Thu. Dec 7th, 2023
Five reasons to visit Grundy Lake Provincial Park

Grundy Lake Provincial Park is one of those places you must experience in person.

It sounds good on paper: picturesque lakes, sandy beaches, tall pine forests, and lots of great camping spots.

But when you start exploring, those features come to life. This is a park that is more than the sum of its parts.

Born from burning rocks and sculpted by glaciers, Grundy Lake boasts beautiful landscapes including wetlands, upland forests, sprawling rocky wastelands and several sparkling lakes with sandy beaches.

These features invite park visitors to come and explore!

Here are 5 must-see wonders of Grundy Lake:

1. Explore the coast

The shoreline of Gut Lake has spectacular scenery showcasing the Precambrian rocks that are the “bedrock” (literally) of Grundy Lake.

These rocks formed over a billion years ago deep in the Earth’s crust and were shaped by wind, water, and eventually glacial ice that sculpted and smoothed the landscape over 14,000 years ago!


The best way to explore this rocky shoreline is by hiking the Gut Lake Trail or paddling around the lake in a canoe or kayak.

Along the way, you can see rock carvings and chatter marks formed by glacial ice and meltwater.

chat marksShake marks show where rocks embedded in the glacial ice broke away from the bedrock as the ice slowly moved south.

Glacial ice wore away the mountains that used to be here (geologists believe they may have been as tall as the Rocky Mountains!), formed more than a billion years ago by the massive movement of the Earth’s crust.

cardinal flowersCardinal Flowers

Take a moment and imagine the earthquakes that occurred that caused large sections of the Earth’s crust to shift and fold!

All of this action created fault lines that water and ice eroded to form the park’s lakes; The cliffs along parts of Gut Lake are part of this fault.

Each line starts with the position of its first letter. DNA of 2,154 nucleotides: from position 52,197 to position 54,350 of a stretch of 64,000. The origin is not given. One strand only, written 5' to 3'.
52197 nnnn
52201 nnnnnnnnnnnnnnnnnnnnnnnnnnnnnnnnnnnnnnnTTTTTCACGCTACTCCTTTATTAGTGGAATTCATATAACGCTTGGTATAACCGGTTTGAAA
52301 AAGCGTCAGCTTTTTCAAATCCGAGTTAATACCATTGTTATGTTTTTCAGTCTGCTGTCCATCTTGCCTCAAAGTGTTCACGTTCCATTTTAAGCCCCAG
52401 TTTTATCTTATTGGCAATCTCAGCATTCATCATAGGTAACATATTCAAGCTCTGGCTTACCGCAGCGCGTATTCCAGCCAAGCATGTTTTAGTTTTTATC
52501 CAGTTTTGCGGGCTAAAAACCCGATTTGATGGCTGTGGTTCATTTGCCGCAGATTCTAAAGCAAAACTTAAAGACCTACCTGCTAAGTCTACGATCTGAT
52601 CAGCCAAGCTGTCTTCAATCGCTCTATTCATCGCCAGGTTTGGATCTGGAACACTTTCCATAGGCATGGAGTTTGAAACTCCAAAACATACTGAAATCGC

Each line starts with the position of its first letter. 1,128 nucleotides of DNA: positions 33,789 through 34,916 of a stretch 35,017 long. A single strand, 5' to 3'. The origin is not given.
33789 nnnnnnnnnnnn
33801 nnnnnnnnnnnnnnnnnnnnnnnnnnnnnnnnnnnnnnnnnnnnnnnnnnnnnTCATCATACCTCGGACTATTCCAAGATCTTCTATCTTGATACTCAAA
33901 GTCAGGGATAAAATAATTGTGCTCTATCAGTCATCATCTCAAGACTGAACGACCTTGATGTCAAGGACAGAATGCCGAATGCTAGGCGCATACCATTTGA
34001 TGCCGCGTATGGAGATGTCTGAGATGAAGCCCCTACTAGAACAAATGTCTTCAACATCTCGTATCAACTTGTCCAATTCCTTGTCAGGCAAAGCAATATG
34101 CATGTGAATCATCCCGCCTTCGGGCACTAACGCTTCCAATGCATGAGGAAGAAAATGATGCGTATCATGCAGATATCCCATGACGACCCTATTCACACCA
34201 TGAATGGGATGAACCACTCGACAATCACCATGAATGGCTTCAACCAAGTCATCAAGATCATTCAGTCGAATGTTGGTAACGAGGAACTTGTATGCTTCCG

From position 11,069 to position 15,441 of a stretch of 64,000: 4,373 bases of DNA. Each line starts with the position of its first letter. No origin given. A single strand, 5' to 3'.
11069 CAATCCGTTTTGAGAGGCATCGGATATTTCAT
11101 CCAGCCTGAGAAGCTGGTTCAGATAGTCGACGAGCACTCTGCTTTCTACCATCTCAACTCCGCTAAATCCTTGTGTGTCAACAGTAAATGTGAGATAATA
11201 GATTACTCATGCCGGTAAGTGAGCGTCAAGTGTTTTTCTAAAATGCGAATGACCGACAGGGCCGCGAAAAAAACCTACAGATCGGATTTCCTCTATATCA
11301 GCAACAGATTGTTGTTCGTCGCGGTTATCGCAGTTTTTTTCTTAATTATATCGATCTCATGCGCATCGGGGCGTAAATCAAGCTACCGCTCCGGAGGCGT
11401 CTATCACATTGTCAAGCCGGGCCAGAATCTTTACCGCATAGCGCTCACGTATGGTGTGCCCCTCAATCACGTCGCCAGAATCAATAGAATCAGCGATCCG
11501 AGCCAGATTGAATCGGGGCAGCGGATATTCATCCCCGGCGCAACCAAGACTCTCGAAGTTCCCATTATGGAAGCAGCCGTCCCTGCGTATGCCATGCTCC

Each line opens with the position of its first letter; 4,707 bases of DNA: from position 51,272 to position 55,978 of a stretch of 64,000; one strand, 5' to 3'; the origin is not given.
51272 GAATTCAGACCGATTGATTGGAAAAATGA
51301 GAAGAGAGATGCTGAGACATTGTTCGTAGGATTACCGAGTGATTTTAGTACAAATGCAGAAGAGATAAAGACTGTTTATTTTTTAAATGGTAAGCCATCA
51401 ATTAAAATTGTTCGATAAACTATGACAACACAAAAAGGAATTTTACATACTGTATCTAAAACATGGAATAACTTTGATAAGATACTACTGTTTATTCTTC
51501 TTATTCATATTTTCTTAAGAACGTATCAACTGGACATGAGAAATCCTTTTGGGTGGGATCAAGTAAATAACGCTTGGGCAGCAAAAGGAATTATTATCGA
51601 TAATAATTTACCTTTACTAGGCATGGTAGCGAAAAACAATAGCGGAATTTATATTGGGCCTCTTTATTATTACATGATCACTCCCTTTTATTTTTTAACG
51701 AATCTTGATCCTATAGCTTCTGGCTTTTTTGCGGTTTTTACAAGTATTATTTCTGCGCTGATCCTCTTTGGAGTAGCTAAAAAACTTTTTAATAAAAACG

In summer, don’t forget to stop and admire the magnificent scarlet cardinal flowers that grow along the river banks at the southern end of Gut Lake.

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2. Slip and slide at Slippery Rock

Spend a day sliding down the sloping rock surface into the water at Slippery Rock!

This algae covered rock is a natural slide located on the right side of Red Maple Beach. It’s a great place for kids and adults of all ages to unleash their inner child!

group on rocks

Seaweed not only provides fun for the whole family, it is also an important food source for invertebrates that eat fish and other aquatic animals.

Even if you are a good swimmer, remember to always swim with a partner! The slippery rock surface can make it difficult to get out of the water easily. Don’t forget that the park has a PFD loan program, so you can borrow a PFD at no cost.

Do you visit Slippery Rock for dinner? Take a walk to the nearby sunset rock located at Red Maple Lookout and enjoy the sunset over Grundy Lake.

3. Visit Picnic Island

Paddling out to Picnic Island on Gurd Lake is perfect for families looking for a day trip.

This charming little island has it all: large white pine trees, crystal clear waters, and picturesque views of the Gurd Lake wetlands and the rest of the lake.

Wildlife thrives in this wetland complex, making it the perfect place to spot songbirds, loons, and maybe even a turtle or two.